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The Mother-Baby Dyad

Updated: Dec 23, 2023


There are moments in late pregnancy, where you are so bone tired, so laden with the body of another, that you cling tightly to the thought that birthing your baby will also mean receiving back your body. The reality though is more nuanced, more muddied - no clear delineation is restored. Mother and baby are still one unit, two beings, yes, but they are are deeply entwined. I often imagine the mother-baby dyad as like a sunset - the bright pinks of daylight merge and bleed into the dark blues of the night. Not knowing exactly where one begins and one ends.

Mother and baby are in these early minutes, weeks, months still enmeshed- completely devoted to and reliant upon one another. This is the mother-baby dyad. It is commonly stated that infants don’t even really distinguish themselves as separate from their mother until around 6 or 7 months. This hyper-reliance is unique to our species and it is this exquisite and intimate caretaking that separates us amongst all the other animals. (Okay, I have my suspicions about orcas being right there with us, but that’s another blog post.) 


When you first meet your baby it may feel as if everything else has disappeared from your consciousness and it is just you and your baby, taking one in another in for the first time. All the pain of labor and childbirth, no matter how you birthed, may disappear, anyone else around you may disappear. Theses are the first moments of the lifelong bond that forms the beating heart of the Mother-Baby Dyad. Early skin-to-skin contact with mama after birth helps baby regulate their system, take in the world safely and begin to breastfeed. A new baby is completely reliant on external regulation and caretaking to survive outside the womb. This total dependency necessitates the mother-baby dyad. Mother is baby's anchor from which to navigate scary seas of the outside-of-the-womb world.


The interplay between mother and baby's bodies does not cease at birth. Mother's bodies provide an abundance of regulating inputs for baby, none more well studied than in the complex dance of breastfeeding. The breast milk created is bespoke for baby, taking in information from infant saliva and changing the constitution of the milk being made. If you are sick, your breastmilk will contain strengthening antibodies for baby. Breastmilk created at night has a different composition for baby’s body to get signals that it’s sleepy time, not party time. The act of breastfeeding stimulates the release of hormones such as oxytocin, often referred to as the 'love hormone', which enhances maternal instincts and deepens emotional bonding. Besides offering numerous health benefits for the baby, breastfeeding also facilitates skin-to-skin contact, further cementing the bond. Breastfeeding can be tricky to establish, and if you are having trouble you should seek out the help of an IBCLC, your postpartum doula can help you find one in your area.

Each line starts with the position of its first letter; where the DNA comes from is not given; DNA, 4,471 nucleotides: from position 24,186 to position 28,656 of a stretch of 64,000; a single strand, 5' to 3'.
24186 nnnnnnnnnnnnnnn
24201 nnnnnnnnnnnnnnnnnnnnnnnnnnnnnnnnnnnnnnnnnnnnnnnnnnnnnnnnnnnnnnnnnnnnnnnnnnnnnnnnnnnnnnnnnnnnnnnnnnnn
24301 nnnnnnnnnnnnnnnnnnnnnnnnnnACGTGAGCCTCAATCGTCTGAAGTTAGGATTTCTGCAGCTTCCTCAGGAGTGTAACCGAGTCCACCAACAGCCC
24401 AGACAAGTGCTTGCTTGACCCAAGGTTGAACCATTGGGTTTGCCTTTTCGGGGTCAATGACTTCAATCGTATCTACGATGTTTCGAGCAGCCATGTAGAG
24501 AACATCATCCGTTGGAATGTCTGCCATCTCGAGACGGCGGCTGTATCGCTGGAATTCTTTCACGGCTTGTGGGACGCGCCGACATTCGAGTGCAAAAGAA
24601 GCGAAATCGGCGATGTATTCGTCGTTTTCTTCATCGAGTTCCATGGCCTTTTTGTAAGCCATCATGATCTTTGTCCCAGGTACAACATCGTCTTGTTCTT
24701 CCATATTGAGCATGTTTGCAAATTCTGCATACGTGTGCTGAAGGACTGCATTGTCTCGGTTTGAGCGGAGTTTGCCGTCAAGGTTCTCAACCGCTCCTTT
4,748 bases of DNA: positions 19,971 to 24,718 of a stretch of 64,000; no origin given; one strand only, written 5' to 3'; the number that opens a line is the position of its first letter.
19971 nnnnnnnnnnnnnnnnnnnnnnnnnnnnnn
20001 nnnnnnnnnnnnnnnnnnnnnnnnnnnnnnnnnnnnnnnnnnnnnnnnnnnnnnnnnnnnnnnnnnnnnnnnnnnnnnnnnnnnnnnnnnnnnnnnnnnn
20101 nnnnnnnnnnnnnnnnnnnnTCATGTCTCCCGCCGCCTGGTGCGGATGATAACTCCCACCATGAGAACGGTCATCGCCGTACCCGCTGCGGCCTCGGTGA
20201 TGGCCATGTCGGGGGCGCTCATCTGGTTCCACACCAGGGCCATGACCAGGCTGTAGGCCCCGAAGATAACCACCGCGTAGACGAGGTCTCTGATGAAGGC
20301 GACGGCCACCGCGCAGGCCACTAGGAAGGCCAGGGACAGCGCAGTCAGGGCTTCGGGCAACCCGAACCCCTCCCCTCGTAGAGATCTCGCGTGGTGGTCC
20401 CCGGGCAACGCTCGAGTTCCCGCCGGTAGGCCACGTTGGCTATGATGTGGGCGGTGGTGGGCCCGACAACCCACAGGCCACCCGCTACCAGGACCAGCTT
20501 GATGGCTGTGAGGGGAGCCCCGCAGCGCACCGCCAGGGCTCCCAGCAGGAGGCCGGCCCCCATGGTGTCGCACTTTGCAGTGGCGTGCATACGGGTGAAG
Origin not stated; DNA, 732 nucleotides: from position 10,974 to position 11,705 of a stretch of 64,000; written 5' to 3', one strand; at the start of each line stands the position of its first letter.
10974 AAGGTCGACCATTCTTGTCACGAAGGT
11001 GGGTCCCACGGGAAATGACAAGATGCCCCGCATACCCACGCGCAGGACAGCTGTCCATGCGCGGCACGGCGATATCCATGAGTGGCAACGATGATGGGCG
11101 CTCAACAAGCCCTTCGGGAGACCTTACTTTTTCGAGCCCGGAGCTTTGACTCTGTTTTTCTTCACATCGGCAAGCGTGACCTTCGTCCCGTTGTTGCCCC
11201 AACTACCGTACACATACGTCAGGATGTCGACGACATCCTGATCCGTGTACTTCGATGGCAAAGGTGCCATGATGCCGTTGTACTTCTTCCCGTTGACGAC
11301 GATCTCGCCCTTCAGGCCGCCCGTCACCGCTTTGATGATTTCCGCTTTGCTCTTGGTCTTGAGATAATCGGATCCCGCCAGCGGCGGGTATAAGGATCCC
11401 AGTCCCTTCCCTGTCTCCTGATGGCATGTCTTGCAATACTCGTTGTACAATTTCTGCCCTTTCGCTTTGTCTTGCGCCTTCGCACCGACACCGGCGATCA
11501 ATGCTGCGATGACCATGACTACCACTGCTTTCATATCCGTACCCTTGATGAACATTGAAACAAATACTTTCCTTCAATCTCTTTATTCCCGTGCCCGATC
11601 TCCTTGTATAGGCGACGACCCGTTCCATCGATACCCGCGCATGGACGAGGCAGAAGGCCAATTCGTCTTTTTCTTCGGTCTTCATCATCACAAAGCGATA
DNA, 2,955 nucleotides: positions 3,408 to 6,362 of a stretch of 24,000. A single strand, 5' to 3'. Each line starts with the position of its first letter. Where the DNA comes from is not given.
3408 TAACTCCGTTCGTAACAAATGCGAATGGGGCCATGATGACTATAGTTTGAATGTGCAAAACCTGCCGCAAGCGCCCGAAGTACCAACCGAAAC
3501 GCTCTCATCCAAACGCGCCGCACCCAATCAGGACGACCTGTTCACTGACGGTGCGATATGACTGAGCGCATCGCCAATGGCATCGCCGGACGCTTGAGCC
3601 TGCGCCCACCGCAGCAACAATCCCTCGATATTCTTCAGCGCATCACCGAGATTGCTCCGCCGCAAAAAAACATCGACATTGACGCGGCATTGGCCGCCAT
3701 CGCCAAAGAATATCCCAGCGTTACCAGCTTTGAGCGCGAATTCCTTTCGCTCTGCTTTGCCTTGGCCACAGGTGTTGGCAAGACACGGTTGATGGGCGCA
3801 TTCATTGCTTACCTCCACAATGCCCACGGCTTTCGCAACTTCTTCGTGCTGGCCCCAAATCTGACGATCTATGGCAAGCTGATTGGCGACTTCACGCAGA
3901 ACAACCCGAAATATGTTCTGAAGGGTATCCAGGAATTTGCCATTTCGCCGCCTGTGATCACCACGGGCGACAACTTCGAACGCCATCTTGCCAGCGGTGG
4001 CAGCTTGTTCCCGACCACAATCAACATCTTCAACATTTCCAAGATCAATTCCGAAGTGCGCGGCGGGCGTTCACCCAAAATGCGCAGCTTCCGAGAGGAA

A mother's emotional well-being plays a significant role in the Mother-Baby Dyad. The postpartum period is an emotionally complex time where parents will feel an intense range of emotional highs and lows- filled with joy, exhaustion, and sometimes, anxiety and depression. It is critical that the postpartum support team (partners, friends, families and doulas) are comfortable talking to mama about how she is feeling and doing, watching for signs of anxiety and depression and are there to escalate to professional resources if needed. 

“I once said: 'there is no such thing as an infant' meaning, of course, that wherever one finds an infant one finds maternal care, and without maternal care there would be no infant.”

― D.W. Winnicott

From cognitive development to emotional security, the Mother-Baby Dyad influences every aspect of a child's growth. A secure attachment, built through consistent and responsive caregiving, leads to an anchored sense of self and  healthier relationships in the future. Supporting this dyad thus becomes an investment in a child's lifelong well-being.

Clinical psychologist, Dr. Laura Markham, also emphasizes the impact of the early mother-child bond, affirming, "The emotional health of the primary caretaker is one of the most important factors in the baby's development.

The realities of the mother-baby dyad on any mother can feel intense (to say the absolute least). It can feel like you are the only two human beings on the planet at times. As a mother, you are going through a complete reorganization of your identity, your body and your relationships. Everything changes and quickly. This can be jarring, but it can also unfold as one of the greatest gifts of your life. The ability to thrive in postpartum is not singularly on you, mama. It is on the support that you receive. You can not show up for your baby if you don’t have anyone showing up for you. It can be hard to accept a lot of help for those of us independent minded mamas, it can be jarring to need so much help. It is critical that mothers do get help and care for themselves. I am heartened to see new discussions urging visitors to focus on the mother, focus on household care rather than seeing/holding/touching the baby. Hold the mother, help with the household, do everything possible to allow new parents to deeply bond with their babies and get rest. 

The mother-baby dyad is a sacred and sustaining bond that is deeply established in early postpartum. It is this bondI work to support and protect as a postpartum doula. In order to have healthy, nurtured babies who grow up into healthy, happy adults, we must nurture, care for, protect and support mothers postpartum. 

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